Friday, July 13, 2018

Holidaying with the whanau

Hi friends, I hope you're enjoying relaxing school holidays and getting to spend time with the loved ones in your life.

We are holidaying at our family's bach this week.

Several years ago, my mother-in-law bought the bach from her own mother. It's the place my husband grew up holidaying at, and also the place he proposed to me at, so it has precious sentimental value for our family. Paul and his brothers and sister all pitched in some money to help secure the property, and had no regrets doing so, even though Paul and I hadn't even bought our own home to live in yet. 

We have enjoyed many, many beautiful holidays at the bach, and in between life in Hamilton, Wellington and Auckland, it has been a constant place of rest for us and our children.

This week we are holidaying with various members of Paul's family. Paul's brother is here for the holidays from China with his two daughters, and they are staying in their own bach, which is just behind our one. He and his wife bought it about three years ago and it has been a real blessing as it allows all the extended family to holiday together here. The kids have made the garage between the two baches their clubhouse, and spend hours playing in there together.

If you follow me on Instagram and have ever wondered about all the beach pics I post, now you'll know what they're about.

With lots of people sharing the same space this week, we've been cooking large family meals and eating them together.

I usually start the morning by making a large smoothie for all the kids. I make these quite thick and the kids eat them with a spoon. We call them FroYos, which makes them seem much more exciting, even though there isn't any yoghurt in them. The smoothies are actually just a mixture of frozen banana, frozen blueberries or strawberries, water and collagen powder. They taste delicious.

With the smoothies, I also often make scrambled eggs for the kids that want them. The rest help themselves to cereal.

Lunch is usually soup, because it goes a long way, tastes delicious, warms us up and ensures we all eat lots of vegetables. I brought pre-made pumpkin soup from home, so that made for an easy lunch on one of the days. I had cooked up a large batch using pumpkins and chokos my mother-in-law had given me, and I had enough soup left over after eating it for dinner that I was able to freeze two ice-cream containers worth as well. We've also eaten a vegetable soup that my mother-in-law made, and leek and potato soup that my sister-in-law made.

Dinners have been varied. My brother-in-law bought a whole lot of meat to share for dinner, as he misses good New Zealand meat when he's living in China. Thanks to him, we've had steak one night, lamb another, and we'll be having roast pork tonight. I had brought a whole frozen chicken from home, so we also ate that for dinner one night and I turned the leftovers into chicken stock which then became soup. Each night with the meat, we've cooked a tray of roast vegetables like potatoes, kumara, pumpkin and yams. We've also served salad, cole slaw, vegetable crudites, broccoli and peas. My mother-in-law and I cooked these meals together, and they were all very simple to prepare.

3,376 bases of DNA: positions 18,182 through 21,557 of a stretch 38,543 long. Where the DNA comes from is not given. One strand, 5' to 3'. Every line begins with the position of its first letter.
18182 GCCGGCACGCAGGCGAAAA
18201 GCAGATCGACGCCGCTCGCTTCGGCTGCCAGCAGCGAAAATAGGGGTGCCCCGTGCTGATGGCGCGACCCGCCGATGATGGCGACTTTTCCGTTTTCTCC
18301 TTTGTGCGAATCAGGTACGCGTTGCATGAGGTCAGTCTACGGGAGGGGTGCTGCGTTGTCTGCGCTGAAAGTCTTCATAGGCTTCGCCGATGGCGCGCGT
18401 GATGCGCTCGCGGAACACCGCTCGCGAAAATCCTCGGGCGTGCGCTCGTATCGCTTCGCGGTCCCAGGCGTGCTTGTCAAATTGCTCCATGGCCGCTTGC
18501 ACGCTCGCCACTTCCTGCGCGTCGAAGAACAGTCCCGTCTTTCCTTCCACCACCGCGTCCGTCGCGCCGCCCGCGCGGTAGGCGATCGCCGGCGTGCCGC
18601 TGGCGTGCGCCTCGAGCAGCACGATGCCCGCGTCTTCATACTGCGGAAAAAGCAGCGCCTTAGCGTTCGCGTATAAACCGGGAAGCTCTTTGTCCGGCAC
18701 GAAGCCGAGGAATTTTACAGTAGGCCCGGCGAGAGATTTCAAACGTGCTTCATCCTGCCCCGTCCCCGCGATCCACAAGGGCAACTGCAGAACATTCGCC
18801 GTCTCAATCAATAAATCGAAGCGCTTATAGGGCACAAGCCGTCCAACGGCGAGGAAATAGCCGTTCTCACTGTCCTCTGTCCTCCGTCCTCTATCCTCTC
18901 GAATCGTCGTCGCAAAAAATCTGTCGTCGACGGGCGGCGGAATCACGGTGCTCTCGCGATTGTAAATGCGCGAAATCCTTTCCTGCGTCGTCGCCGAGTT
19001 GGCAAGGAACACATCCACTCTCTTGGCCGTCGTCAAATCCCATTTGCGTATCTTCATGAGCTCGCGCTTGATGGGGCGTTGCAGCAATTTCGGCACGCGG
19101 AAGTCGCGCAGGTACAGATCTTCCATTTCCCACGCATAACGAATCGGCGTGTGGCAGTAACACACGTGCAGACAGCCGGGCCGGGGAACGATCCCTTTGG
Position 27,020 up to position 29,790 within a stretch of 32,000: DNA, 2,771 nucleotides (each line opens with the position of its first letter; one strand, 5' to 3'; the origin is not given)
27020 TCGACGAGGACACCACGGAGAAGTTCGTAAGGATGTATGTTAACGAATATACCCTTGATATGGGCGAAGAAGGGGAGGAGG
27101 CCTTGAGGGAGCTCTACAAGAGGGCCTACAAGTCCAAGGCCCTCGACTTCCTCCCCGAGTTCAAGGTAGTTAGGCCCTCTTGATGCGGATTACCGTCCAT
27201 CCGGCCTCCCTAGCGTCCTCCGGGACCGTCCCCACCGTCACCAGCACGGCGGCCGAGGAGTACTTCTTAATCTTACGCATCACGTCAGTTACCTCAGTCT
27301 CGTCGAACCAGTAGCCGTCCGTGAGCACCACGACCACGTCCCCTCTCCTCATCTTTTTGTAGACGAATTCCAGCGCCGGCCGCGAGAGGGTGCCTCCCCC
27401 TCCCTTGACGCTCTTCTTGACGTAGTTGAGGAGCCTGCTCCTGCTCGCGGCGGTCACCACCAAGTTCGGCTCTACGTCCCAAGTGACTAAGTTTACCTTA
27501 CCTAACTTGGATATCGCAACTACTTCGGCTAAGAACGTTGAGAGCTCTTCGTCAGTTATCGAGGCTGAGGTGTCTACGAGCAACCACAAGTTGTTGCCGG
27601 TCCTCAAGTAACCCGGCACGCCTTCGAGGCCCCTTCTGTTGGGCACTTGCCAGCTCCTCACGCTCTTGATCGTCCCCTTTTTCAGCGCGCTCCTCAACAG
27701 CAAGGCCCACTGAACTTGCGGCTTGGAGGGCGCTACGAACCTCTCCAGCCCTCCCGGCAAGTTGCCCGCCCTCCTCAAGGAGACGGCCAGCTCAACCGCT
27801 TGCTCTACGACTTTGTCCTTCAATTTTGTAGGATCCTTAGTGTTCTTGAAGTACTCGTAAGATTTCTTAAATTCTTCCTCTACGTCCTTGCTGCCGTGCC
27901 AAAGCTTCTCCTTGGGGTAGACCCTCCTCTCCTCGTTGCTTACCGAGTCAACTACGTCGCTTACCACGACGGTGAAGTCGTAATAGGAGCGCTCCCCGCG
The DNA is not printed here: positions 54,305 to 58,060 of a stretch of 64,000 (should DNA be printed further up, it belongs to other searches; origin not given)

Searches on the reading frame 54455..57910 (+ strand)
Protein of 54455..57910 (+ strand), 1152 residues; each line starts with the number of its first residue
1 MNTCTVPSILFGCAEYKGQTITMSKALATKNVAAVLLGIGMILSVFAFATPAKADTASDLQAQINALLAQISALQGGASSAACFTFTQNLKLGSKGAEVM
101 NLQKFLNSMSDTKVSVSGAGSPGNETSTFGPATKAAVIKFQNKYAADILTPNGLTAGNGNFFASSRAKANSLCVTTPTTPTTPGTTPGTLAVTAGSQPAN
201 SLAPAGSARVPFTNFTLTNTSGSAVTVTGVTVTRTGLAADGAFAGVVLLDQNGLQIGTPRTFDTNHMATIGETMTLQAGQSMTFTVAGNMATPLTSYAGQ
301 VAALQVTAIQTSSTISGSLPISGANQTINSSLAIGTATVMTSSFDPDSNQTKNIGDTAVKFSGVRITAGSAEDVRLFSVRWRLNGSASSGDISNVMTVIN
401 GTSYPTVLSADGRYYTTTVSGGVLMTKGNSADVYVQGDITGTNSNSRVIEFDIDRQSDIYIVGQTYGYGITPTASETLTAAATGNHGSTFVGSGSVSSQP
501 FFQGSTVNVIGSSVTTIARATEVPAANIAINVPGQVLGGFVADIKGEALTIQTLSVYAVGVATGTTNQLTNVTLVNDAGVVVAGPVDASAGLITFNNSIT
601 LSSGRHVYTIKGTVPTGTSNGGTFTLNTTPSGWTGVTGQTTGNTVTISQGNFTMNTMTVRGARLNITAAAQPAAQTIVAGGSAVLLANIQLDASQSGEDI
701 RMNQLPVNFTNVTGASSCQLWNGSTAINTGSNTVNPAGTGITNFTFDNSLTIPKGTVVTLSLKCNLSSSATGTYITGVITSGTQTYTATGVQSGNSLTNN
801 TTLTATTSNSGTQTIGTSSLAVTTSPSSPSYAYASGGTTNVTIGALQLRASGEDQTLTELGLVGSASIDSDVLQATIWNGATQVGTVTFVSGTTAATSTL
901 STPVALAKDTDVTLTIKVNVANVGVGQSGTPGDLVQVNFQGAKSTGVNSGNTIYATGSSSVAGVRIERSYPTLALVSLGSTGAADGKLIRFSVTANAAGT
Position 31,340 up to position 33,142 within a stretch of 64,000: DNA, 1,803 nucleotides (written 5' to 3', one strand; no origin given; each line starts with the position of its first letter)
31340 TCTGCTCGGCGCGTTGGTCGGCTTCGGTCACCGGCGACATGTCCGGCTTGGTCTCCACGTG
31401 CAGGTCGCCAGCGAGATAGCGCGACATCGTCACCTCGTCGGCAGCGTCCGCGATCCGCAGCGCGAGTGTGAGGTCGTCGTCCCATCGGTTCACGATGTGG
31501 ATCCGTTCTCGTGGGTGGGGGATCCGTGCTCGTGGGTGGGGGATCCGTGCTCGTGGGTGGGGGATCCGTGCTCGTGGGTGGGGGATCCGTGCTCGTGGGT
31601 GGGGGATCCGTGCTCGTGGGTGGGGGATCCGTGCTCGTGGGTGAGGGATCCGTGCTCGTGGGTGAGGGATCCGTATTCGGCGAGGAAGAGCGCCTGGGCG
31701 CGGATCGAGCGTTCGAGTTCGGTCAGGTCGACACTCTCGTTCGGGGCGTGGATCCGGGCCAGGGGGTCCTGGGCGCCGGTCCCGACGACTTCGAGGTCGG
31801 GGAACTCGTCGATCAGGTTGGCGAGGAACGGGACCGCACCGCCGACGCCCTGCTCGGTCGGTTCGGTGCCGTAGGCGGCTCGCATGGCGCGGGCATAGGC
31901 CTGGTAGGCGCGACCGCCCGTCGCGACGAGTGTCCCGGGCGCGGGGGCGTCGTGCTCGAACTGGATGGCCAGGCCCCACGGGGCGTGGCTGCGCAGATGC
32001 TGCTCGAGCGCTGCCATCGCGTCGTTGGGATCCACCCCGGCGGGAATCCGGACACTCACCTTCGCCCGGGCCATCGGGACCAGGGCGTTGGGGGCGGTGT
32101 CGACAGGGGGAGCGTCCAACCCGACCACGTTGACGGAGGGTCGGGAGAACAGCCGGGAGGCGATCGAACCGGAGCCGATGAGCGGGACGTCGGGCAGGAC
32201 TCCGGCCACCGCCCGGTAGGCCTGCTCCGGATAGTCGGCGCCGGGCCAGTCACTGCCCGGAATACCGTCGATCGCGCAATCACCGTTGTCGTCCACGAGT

I cooked slightly more complex meals the past couple of nights, and enjoyed doing it because it gave me a sense of purpose in an otherwise very relaxing holiday. First I cooked lasagne, which I served with garlic bread, vegetable crudites, broccoli, peas and cole slaw. I made an apple crumble to have for dessert, as our apples were getting soft and needed using. Last night I made butter chicken, which I served with easy homemade Naan bread (just tortillas fried in a little butter on each side), broccoli, peas and cole slaw. There was apple crumble leftover from the night before, so we had that for dessert again.

Activities on our holiday have been fairly low key. I've read several books and gone for a few walks along the beach with my children. The kids have played with their cousins down at the beach, at the local playground and around the two properties.

They've also played several board games together, and especially enjoyed Pelican Cove, which is one Paul brought back from America last year.

My sister-in-law managed to borrow a water blaster from a local man, so she spent a day water-blasting the slippery steps that lead up to our brother-in-law's bach, and then I spent a morning water-blasting the steep driveway that we use as a path between our bach and his. My sister-in-law and I baked chocolate chip cookies to thank the man who'd lent us his water-blaster. He had also given us a bag of tangelos from his tree, so the kids have enjoyed turning those into juice, along with grapefruit from my mother-in-law's tree.

My son is begging me to walk down to the shop with him, so he can spend the $2 his Aunty paid him for running an errand. I'd better leave you here. Happy holidays my friends.

Emma xx

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